Despite a full slate challenging the state Supreme Court justices up for election — and a whole lot of Richie Rich-tier money being thrown at TV stations for commercials — all incumbents are retaining their seats, according to preliminary results.
That includes Justice Charlie Wiggins, of Bainbridge Island, who was hit with a last-minute advertising push to the tune of about $1 million on behalf of his opponent, Federal Way Municipal Court Judge Dave Larson.
The ads were paid for by two business PACs using the good cop vs. bad cop routine: one bought ads praising Larson, one bought ads slamming Wiggins for his vote in a criminal law case.
However, it wasn’t likely the criminal law case that drew the ire of Washington state’s wealthiest. The slate of challengers was critical of the court’s rulings on education funding and striking down charter schools. Business leaders are also not too enthused about the court’s ruling on a $15 minimum wage case.
This spending put Wiggins in the hot seat, and made him appear to be the most vulnerable of the three justices up for consideration in the general election.
You might also think Wiggins was hobbled because the Seattle Times endorsed Larson, but do voters rely on newspaper ed boards to tell them who to vote for? What is this, the 1890s?
Apparently, it didn’t matter and all that gazillionaire money was for not, as the latest results from the state Secretary of State show Wiggins comfortably leading about 58 percent to 42 percent. (CORRECTION: I’m sure that money made the people at the TV stations very happy).
An interesting comparison here — pointed out by Wiggins — is the race between Justice Mary Yu and Gonzaga Law professor David DeWolf, which Bill Gates and Paul Allen and that uberwealthy guy from Camas did not spend their money on, resulted in virtually the same split: 58 percent to 42 percent.
(In both races, the incumbent campaigns outspent their challengers.)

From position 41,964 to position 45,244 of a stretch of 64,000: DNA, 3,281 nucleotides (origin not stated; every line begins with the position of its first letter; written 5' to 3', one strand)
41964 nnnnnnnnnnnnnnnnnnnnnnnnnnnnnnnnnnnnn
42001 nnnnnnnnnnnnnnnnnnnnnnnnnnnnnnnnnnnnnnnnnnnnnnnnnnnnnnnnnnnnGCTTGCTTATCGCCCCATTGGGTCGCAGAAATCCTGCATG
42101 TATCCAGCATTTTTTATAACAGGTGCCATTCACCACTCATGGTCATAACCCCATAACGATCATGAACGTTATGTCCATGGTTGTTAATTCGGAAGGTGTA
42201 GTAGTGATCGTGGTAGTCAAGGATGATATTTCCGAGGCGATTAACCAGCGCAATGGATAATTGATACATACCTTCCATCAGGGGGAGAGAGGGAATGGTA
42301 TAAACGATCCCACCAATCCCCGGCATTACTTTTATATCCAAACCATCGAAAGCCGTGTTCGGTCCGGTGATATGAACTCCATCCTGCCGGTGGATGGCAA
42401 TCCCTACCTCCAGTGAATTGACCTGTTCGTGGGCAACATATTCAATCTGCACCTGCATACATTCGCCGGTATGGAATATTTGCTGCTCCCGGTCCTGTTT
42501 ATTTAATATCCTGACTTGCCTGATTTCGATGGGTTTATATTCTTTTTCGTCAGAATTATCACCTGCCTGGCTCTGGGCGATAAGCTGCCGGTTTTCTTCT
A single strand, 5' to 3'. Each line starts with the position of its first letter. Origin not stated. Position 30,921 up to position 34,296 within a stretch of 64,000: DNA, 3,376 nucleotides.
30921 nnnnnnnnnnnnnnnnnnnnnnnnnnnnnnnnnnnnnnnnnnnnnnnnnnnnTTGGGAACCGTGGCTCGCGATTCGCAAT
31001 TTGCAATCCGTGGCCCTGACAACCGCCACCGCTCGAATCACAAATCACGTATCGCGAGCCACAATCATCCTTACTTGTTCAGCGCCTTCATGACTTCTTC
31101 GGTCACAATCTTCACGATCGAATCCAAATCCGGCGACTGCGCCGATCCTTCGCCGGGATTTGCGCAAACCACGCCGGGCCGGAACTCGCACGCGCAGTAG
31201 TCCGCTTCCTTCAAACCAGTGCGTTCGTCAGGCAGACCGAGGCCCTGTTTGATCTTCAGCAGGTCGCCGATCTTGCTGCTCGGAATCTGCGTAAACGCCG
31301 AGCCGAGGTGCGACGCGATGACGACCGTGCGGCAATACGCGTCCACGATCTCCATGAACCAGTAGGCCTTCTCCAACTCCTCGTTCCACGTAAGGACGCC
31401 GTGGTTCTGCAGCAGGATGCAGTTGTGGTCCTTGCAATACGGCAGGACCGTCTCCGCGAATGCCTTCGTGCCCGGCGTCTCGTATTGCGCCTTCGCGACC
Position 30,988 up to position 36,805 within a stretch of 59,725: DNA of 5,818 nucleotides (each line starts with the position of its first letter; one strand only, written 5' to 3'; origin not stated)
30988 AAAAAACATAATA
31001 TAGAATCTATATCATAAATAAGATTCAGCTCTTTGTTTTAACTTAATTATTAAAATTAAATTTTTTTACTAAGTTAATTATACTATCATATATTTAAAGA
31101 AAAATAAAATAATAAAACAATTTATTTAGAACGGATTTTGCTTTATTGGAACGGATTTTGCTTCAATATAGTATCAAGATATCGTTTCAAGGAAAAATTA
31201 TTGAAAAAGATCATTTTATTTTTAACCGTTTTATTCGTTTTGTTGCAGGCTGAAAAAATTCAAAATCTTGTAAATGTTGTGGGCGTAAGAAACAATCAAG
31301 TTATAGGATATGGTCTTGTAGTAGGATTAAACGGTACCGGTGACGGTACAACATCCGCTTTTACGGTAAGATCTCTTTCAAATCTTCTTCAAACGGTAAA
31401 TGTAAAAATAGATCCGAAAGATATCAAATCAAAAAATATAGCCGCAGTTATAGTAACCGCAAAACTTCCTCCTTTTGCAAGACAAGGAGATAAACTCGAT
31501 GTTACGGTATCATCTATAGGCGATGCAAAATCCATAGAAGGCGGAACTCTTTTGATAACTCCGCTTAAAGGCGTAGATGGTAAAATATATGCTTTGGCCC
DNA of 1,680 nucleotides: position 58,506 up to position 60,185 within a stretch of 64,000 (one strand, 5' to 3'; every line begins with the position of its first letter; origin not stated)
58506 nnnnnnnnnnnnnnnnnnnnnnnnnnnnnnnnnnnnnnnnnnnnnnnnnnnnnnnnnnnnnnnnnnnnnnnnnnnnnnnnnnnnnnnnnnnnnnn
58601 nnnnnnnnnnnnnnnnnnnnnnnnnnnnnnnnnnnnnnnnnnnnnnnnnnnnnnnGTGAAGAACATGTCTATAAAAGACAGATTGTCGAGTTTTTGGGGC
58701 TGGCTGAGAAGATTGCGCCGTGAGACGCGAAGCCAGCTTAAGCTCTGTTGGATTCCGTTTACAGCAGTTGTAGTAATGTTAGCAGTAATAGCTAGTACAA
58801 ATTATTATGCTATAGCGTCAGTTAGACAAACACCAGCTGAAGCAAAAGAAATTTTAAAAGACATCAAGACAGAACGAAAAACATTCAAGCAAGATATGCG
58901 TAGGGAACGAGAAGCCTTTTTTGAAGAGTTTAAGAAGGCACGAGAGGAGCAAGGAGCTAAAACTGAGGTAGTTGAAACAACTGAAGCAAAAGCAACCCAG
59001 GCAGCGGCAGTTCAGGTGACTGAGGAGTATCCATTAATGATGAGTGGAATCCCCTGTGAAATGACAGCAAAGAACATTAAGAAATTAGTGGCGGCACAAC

The issue underlying this story of Big Money in Politics is the wisdom of electing judges. Federal judges are appointed, and some believe this is a better way, as making judges stand for election turns them into politicians, as everybody knows there is nothing political about the federal courts.
However, I found it interesting when explaining its thinking, former state Sen. Rodney Tom, a political shapeshifter from the ritzy East King County enclave of Medina who represented one of the PACs, said the criminal case in the critical ad wasn’t necessarily the issue that brought together some of the richest business bros in the state … It was, however, an issue that could be easily explained in a fleeting TV ad full of shadows and foreboding music and a sex offender.
A group of notable criminal law experts, including former Kitsap Prosecutor Russ Hauge, responded that the ad explained nothing and requested it be taken down.
Wiggins told me yesterday he was thrilled to see the numbers turn his way, though he was sweating when he learned the amount of money being spent on behalf of his opponent.
“I was quite worried,” Wiggins said. “People kept telling me to not worry, but it’s a little hard to not worry about something like that.”
Wiggins also wondered if the plan backfired: the $1 million campaign made news, and was well-reported by the Seattle Times and also reported, maybe not as well, by me.
Larson did not respond Thursday to a phone message, and an email, left with his campaign.